The Role of Relays in Standalone Engine Management

In the world of standalone ECUs, good reliable electrical power is king.  The ability to supply, and switch various circuits quickly and reliably when needed is key to engine management or even body electrical management strategy.  This management relies heavily on a crucial element: automotive relays. Although the use of electronic PDMs or “Power Distribution Modules” has risen quite a bit recently for good reasons, the traditional relay still has its place. In this article, we will delve into the specific role of relays in engine management, and their use in controlling components such as fuel injectors, fuel pumps, coils, cooling fans, and ECU power supply. We will also explore the ability of the Engine Control Unit (ECU) to control relays paving the way for precise control.

Electromagnetic Switching

Automotive relays utilize electromagnetic switching to control the flow of current. When a low voltage is applied to the coil, it generates a magnetic field that attracts the armature. This action closes the contacts, allowing the current to flow through the relay circuit. Conversely, when the voltage is removed from the coil the spring force separates the contacts, breaking the circuit.

Regardless of style, the common 4-pin SPST Relay coil can be controlled the same way. Polarity will not matter. As long as the current is allowed to flow on the control side ( Pins 85 and 86 on the mini, Pins 1 and 2 on the micro ), then the relay will close allowing high current flow on the load side.

Types of Automotive Relays

The two major types of relays we’re going to run into are the stand electromechanical, and the solid-state types.  While solid-state relays are becoming more and more common, by far the trusty electromechanical “clicker” style is what you’ll see most.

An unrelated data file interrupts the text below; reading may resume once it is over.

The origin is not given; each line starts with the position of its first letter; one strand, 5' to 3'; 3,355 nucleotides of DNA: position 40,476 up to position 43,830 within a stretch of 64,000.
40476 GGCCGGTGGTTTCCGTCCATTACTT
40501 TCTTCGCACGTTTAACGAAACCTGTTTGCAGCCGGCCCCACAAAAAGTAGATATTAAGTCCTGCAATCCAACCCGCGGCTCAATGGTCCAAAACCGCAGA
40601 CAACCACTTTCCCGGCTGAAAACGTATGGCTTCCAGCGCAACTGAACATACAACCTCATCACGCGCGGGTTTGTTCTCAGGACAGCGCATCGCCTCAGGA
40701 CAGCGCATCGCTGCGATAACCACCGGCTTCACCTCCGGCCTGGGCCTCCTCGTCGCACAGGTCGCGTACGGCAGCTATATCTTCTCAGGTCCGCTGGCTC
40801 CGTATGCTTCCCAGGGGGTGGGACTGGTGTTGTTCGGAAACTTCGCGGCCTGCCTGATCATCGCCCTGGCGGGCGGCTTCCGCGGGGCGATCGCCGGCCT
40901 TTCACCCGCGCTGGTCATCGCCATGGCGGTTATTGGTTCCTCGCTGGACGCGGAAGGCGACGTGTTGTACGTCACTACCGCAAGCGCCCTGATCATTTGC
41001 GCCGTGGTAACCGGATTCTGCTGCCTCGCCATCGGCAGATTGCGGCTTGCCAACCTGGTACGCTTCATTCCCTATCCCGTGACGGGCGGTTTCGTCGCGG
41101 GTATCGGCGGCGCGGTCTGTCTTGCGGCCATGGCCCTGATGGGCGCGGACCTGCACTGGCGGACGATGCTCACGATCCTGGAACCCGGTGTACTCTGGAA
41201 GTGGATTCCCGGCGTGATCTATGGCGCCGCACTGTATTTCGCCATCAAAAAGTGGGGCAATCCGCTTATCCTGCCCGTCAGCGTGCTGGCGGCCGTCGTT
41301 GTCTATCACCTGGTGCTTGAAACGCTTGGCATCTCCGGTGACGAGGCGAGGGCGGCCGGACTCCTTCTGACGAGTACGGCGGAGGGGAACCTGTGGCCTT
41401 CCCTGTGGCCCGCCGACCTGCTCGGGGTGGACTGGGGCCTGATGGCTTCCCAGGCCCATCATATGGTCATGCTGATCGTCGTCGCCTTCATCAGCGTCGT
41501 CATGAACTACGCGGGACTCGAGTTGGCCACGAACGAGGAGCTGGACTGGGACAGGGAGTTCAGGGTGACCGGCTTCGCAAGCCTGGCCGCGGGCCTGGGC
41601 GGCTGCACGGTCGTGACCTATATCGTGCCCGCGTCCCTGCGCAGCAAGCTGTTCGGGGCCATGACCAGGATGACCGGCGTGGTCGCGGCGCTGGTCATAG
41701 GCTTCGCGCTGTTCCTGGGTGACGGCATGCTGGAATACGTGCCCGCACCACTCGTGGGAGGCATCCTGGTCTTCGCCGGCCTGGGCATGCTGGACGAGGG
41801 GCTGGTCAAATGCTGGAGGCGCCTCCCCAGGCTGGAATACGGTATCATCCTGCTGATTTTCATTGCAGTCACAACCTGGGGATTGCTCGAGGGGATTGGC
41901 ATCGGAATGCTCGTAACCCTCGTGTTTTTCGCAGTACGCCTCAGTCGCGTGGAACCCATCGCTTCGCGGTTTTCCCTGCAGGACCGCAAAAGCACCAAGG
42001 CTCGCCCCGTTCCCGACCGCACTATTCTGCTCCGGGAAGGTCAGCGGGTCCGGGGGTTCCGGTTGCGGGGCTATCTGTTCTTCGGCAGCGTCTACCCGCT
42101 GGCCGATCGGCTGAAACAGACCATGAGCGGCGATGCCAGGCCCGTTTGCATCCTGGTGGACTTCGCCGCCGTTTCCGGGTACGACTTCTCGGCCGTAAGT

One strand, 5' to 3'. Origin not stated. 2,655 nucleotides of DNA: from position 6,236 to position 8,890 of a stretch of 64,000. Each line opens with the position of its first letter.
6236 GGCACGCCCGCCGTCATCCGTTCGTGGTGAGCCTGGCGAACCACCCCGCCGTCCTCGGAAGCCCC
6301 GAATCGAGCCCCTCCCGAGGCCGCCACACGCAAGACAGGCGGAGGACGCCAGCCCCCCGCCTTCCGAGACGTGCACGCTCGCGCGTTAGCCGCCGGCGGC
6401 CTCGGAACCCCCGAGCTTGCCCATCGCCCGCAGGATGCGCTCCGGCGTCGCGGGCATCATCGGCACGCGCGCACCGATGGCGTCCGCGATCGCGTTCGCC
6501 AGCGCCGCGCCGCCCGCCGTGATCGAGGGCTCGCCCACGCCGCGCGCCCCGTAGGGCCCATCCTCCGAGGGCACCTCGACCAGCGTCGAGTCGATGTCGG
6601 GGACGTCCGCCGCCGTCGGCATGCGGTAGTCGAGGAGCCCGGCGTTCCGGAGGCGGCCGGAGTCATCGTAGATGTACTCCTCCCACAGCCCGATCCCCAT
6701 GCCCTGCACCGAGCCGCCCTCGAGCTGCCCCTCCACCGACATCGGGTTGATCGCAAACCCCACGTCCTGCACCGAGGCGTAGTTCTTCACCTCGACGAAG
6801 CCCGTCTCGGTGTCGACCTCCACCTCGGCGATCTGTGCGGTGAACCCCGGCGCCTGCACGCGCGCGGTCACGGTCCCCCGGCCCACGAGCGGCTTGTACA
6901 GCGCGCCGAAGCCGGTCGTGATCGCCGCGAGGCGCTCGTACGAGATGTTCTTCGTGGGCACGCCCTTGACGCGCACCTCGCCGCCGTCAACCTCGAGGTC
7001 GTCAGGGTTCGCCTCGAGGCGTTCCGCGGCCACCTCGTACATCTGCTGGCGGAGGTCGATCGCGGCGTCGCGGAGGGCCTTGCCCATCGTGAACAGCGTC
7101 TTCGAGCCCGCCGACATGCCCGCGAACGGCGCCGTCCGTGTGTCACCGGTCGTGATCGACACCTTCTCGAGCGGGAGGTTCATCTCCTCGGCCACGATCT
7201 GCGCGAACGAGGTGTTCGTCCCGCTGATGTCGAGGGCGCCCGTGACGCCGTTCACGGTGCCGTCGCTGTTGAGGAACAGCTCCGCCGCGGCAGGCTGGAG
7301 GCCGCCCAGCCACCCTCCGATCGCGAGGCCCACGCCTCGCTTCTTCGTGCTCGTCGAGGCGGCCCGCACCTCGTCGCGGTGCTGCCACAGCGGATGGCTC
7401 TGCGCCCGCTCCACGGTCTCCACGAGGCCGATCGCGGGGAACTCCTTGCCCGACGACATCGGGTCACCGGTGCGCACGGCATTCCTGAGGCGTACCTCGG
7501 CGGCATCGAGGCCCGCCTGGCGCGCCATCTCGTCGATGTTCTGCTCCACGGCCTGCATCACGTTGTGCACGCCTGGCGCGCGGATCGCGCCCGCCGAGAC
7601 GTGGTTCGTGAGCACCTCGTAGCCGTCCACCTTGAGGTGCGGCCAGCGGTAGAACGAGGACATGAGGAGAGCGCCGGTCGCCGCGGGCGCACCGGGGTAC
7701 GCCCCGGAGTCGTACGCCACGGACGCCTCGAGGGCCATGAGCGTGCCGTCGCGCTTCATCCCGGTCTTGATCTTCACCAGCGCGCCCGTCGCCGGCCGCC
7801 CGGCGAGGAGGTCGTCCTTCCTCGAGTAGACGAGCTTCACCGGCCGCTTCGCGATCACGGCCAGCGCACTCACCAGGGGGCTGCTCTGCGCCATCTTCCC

Electromechanical Relays: Electromechanical relays are the most common type used in automotive applications. They consist of a coil, an armature, and a set of contacts. When an electrical current passes through the coil, it generates a magnetic field that attracts the armature, causing the contacts to close or open. These relays are versatile and widely used for various engine management functions.

  • Bosch Relay: This type of relay is commonly used in automotive applications. It features a standard pin layout and is known for its reliability and durability.
  • Micro Relay: Micro relays are compact and are often used in modern vehicles where space is limited.

Solid-State Relays: Solid-state relays (SSRs) are a newer technology that offers advantages over electromechanical relays. Instead of using moving parts, SSRs use semiconductors to control the circuit. They provide faster switching speeds, higher reliability, and better resistance to shock and vibration. SSRs are commonly used in applications where precise control and long-term reliability are essential.

Relay Components

  • Coil: The coil is an electromagnet that generates a magnetic field when an electric current passes through it. This field initiates the relay’s switching action.
  • Contacts: The contacts are points that open or close allowing current to flow.
  • Spring: The spring provides the necessary force to open or close the contacts.
  • Armature: When the relay is activated, the armature is the component that moves and either connects or disconnects the contacts..
  • Enclosure: The enclosure houses the internal components of the relay and protects against environmental factors.

Component Control

For any high-current device in a vehicle that can be switched on or off, it is advisable to use relay control. This can include nitrous solenoids, auxiliary pumps, oxygen sensor controllers, etc. 

Fuel Injectors: Relays enable the ECU to control the power supply to the fuel injectors.

Fuel Pumps: Relays allow the ECU to activate the fuel pump when necessary. Importantly relays give the ECU power to shut off the fuel pump in the event the engine shuts down. 

Ignition Coils: Allows the ECU to control when the ignition is powered up. This ensures the ignition system has its own dedicated high-current power supply.

Cooling Fans: Relays allow the ECU to activate the cooling fans as needed, preventing overheating and maintaining the engine within the optimal temperature range.